There have been issues that have beleaguered European and American cars. To an extent, these are a result of complex electronics and ambitious automated systems. There’s an argument those outside Japan might be compromising on reliability.

Instead, they’re concentrating on cars that are better kitted out, more economical and at the cutting edge of new technology. Obviously, there are exceptions, with both Toyota and Nissan pioneering new performance systems. 

Japanese Cars in the UK

By the 1970s and 1980s, Toyota, Datsun, and Honda were producing cars which no longer needed to be repaired at regular intervals. The whole concept of the product was different. 

Japanese car manufacturers were having a major impact on the UK market. Cars were beginning to be seen as synonymous with reliability. At the same time, production processes were being made more efficient. 

Japanese brands may have been more conservative when it came to taking on new technologies that weren’t proven to work. It’s this that has put them above the rest when it comes to reliability. 

There’s definitely a sense of honour that permeates right through Japanese culture. This reaches right down to the factory floor. Building a car which isn’t quite up to scratch would be seen as an embarrassing failure.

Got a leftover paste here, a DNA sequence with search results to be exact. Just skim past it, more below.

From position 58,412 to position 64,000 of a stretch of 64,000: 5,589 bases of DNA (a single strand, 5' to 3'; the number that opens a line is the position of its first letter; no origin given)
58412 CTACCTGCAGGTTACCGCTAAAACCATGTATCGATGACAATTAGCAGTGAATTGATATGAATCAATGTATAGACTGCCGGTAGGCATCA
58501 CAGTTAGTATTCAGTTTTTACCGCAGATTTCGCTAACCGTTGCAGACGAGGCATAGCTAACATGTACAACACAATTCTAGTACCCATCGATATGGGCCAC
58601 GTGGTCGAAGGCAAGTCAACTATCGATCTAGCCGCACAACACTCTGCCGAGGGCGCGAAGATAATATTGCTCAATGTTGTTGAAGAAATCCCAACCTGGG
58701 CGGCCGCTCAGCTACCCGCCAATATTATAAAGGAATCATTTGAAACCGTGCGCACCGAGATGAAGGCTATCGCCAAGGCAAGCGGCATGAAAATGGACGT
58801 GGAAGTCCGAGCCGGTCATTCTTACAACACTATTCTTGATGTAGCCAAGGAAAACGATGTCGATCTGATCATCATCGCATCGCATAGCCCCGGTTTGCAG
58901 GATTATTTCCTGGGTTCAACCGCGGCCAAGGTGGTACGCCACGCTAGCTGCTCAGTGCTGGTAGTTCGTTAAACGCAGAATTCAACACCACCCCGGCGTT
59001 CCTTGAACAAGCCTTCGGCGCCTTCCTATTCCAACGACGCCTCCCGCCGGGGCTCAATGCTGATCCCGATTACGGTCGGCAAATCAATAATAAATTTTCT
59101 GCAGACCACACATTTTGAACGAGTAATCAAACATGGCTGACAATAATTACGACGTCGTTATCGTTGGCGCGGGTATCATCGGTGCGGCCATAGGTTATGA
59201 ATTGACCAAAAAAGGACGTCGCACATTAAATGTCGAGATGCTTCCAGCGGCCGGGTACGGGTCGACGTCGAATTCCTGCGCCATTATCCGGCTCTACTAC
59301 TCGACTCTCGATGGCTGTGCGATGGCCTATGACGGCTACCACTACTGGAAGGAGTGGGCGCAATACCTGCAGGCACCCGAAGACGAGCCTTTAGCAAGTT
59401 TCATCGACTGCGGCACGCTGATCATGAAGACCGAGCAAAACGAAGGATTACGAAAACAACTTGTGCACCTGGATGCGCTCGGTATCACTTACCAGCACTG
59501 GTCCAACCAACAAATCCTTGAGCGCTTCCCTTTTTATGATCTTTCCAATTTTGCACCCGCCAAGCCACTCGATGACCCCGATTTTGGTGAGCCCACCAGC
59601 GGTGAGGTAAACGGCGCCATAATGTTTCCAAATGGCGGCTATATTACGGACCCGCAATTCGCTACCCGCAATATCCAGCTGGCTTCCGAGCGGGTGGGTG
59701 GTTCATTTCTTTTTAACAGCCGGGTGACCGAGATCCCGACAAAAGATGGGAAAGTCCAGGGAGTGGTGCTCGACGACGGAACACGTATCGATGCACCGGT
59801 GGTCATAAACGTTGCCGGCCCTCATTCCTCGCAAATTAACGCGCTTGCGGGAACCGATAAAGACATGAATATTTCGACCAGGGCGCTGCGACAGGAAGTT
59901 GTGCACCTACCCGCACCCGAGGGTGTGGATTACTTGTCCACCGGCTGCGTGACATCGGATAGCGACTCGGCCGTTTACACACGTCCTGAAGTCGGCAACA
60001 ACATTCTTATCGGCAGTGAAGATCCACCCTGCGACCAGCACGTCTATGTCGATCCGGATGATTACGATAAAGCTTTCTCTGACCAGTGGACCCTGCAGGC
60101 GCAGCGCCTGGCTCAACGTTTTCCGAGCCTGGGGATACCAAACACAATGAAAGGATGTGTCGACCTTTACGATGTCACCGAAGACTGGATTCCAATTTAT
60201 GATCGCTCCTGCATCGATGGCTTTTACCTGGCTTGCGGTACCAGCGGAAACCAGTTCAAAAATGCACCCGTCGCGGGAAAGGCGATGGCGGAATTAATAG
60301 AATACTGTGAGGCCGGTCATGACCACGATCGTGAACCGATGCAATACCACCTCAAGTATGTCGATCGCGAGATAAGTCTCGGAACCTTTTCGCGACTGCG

Reliable Used Cars 

Research has continually pointed to Japanese brands as being some of the most reliable on the marketwhen it comes to used cars. Honda and Toyota are often recommended for their perceived reliability.

Both score well in studies making them a good choice for a used car. People like their familiarity. Continued reliability means that drivers are more likely to recommend them to friends and family. 

Variety and Luxury

The history of the Japanese car manufacturers may point to more recent successes than their American and European rivals. That doesn’t mean that variety has been compromised when it comes to SUVs or sports models, for example.

The Toyota Land Cruiser is a superb SUV which boasts three rows of seats and a host of special features like a fourteen-speaker JBL sound system. 

Next check out the Lexus LC. It’s sleek and stylish and comes in two powerful variants. Both handle superbly mixing strength of acceleration with a fun kind of drive.

Produced in Japan, the Nissan GT-R offers the lap of luxury and a substantial amount of power under the bonnet. It comes with a 3.8-litre V6 engine. It’ll give you a ride that’s as fast as a sports car but has all-wheel drive. 

Japan makes some of the sleekest and most stylish cars available on the planet. Many of these and their iconic predecessors are available for import into the UK.

Innovation and Style

The Japanese car industry built its reputation on reliability ever since it exploded across the globe in the 1970s. It also continues to be at the forefront of great design and technology. 

You can read more here about some of the Japanese cars that continue to put the country at the cutting edge of car manufacturing.

1 Comment

  • Alan| 25th March 2019 at 8:11 am Reply

    I used to work for Ford of Europe and many top executives went to Japan to see car manufacturing at its best.